U.S. says Iran complying with nuclear deal, yet vows inter-agency review 

April 19, 2017 - 20:47

TEHRAN – In a press statement on Tuesday, the U.S. Department of State notified the Congress that Iran is complying with the nuclear deal, the very first such notification under the Trump administration. 

“The U.S. Department of State certified to U.S. House Speaker Paul Ryan today that Iran is compliant through April 18th with its commitments under the Joint Comprehensive Plan of Action,” Secretary of State Rex Tillerson said in a letter to Paul D. Ryan, speaker of the House of Representatives. 

Iran and the 5+1 group - the U.S., Britain, France, China and Russia plus Germany - finalized the text of the nuclear deal in Vienna in July 2015. It went into effect in January 16, 2016. 

The accord put some limits on Iran’s nuclear program in exchange for the lifting of economic and financial sanctions against the country.

 Under the deal, the State Department must notify Congress every 90 days on Iran's compliance under the so-called Joint Comprehensive Plan of Action (JCPOA), the official name for the nuclear accord. 

While admitting that Tehran has honored the accord fully, Tillerson noted: "President Donald J. Trump has directed a National Security Council-led interagency review of the Joint Comprehensive Plan of Action that will evaluate whether suspension of sanctions related to Iran pursuant to the JCPOA is vital to the national security interests of the United States," Tillerson further said, giving no more details. 

During his presidential trail, Trump attacked the deal vehemently, branding it the agreement "the worst deal ever negotiated” and vowed to “rip up” it.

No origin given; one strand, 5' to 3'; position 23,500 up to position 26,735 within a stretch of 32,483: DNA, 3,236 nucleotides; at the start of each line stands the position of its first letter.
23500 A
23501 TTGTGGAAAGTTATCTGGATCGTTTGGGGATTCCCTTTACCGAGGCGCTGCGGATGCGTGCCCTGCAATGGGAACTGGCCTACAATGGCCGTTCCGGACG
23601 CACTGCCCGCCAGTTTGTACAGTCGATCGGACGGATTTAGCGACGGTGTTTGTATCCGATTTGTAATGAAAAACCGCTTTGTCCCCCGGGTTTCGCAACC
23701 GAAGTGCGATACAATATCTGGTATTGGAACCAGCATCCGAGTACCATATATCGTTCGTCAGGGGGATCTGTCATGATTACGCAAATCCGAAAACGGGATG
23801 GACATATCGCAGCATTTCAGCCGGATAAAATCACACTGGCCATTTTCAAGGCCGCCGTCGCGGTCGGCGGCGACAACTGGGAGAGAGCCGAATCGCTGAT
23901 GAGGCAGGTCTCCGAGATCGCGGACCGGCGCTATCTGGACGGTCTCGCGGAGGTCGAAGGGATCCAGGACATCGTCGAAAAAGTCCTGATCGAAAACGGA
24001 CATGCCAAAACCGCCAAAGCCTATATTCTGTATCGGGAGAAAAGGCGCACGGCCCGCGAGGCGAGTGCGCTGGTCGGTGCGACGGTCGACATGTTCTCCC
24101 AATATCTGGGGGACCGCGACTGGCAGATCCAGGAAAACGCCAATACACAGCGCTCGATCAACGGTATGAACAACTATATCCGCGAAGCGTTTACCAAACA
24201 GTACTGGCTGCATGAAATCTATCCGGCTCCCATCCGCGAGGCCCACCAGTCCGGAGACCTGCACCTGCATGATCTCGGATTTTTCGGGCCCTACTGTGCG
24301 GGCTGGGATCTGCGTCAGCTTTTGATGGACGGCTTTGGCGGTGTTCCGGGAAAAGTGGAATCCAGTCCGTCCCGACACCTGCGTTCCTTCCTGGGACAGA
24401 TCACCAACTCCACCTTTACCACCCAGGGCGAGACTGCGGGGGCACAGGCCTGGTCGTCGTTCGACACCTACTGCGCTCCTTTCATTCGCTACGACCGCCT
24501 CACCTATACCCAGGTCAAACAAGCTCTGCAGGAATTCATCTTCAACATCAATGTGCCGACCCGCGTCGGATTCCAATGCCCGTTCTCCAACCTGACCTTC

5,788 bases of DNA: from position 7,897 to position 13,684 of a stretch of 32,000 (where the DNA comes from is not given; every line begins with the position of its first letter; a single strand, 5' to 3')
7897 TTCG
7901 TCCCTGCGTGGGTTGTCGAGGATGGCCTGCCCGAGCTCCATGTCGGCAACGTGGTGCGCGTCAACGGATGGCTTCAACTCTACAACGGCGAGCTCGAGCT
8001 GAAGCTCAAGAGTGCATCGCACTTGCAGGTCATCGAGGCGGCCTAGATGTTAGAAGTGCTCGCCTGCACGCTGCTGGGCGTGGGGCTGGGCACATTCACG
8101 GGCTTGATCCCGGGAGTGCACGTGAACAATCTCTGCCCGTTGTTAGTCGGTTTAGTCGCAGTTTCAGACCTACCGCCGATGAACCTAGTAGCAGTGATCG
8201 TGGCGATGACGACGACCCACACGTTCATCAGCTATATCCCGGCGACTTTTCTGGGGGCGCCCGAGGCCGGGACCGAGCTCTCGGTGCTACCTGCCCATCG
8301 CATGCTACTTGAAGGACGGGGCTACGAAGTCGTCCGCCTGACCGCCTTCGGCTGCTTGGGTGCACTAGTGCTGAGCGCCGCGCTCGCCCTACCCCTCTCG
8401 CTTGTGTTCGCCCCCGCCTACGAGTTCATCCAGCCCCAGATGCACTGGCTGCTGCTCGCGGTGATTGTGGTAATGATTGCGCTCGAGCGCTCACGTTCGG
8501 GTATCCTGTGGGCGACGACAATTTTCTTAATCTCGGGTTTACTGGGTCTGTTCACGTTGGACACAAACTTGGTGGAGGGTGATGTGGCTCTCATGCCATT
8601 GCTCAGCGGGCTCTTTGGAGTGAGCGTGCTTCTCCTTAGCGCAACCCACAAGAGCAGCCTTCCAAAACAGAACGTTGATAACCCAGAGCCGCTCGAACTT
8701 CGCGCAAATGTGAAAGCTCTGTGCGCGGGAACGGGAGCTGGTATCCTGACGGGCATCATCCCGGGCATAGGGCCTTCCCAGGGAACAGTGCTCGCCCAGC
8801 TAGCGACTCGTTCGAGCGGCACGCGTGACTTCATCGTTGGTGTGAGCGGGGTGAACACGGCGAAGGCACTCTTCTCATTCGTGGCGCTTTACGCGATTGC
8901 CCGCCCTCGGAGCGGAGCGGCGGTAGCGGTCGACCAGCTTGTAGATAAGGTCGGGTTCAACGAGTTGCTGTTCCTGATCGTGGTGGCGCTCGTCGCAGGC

In an apparent reversal, later on Trump softened his tone, saying that he would "police that contract so tough they don't have a chance."

As part of the nuclear accord, the U.S. has committed to provide sanctions relief if Iran meets its obligations and the secretary of state will retain the authority to waive all nuclear-related sanctions authorized by the legislation.

If the Trump administration tries to alter the deal or to re-impose sanctions, it could prompt Iran to violate a range of obligations, like the disabling of nuclear facilities and the sharp limits on reprocessing uranium. That, in turn, could unwind the deal, and with it, President Obama’s signature foreign policy achievement.

For Trump, the nuclear agreement will pose an early test between the pull of his campaign statements and the push of political realities. 

In an interview with the BBC, former CIA director, John O. Brennan, said that ending the agreement would be “disastrous” and “the height of folly.”

Soon, President Trump must decide whether to extend executive order waivers the Obama administration used to suspend some of the non-nuclear sanctions imposed on Iran and how scrupulously to hold Iran to account for infractions of the JCPOA. 

The test of that will come on May 19, when the president must decide whether to extend executive waivers that the Obama administration used to suspend some sanctions.”

On March 1, 2017, Laurence Norman of the Wall Street Journal reported that European officials are growing in confidence President Trump will not shred the nuclear accord. 

Positive signs are emerging, which make it costly for the U.S. to unwind the deal. 

Early April, the American plane maker Boing said it had agreed to sell $3 billion in airplanes to an Iranian airline, deepening the American manufacturer's bet on the Iranian market following the lifting of sanctions.

The company agreed to sell 30 units of the 737 MAX aircraft to Aseman Airlines, which also acquired the rights to buy another 30 at a later date. 

Days before, media outlets said the first new Boeing commercial jetliner could be delivered in a month. 

People familiar with the issue say the Boeing deal will be one reason they think Trump will be forced to honor the deal given the number of jobs it creates in the U.S. 

According to the U.S. Department of Commerce, an aerospace sale of this magnitude creates or sustains approximately 18,000 jobs in the United States. 

In February, Trump toured a Boeing plant in February and touted the firm's work as proof of a coming American manufacturing renaissance.


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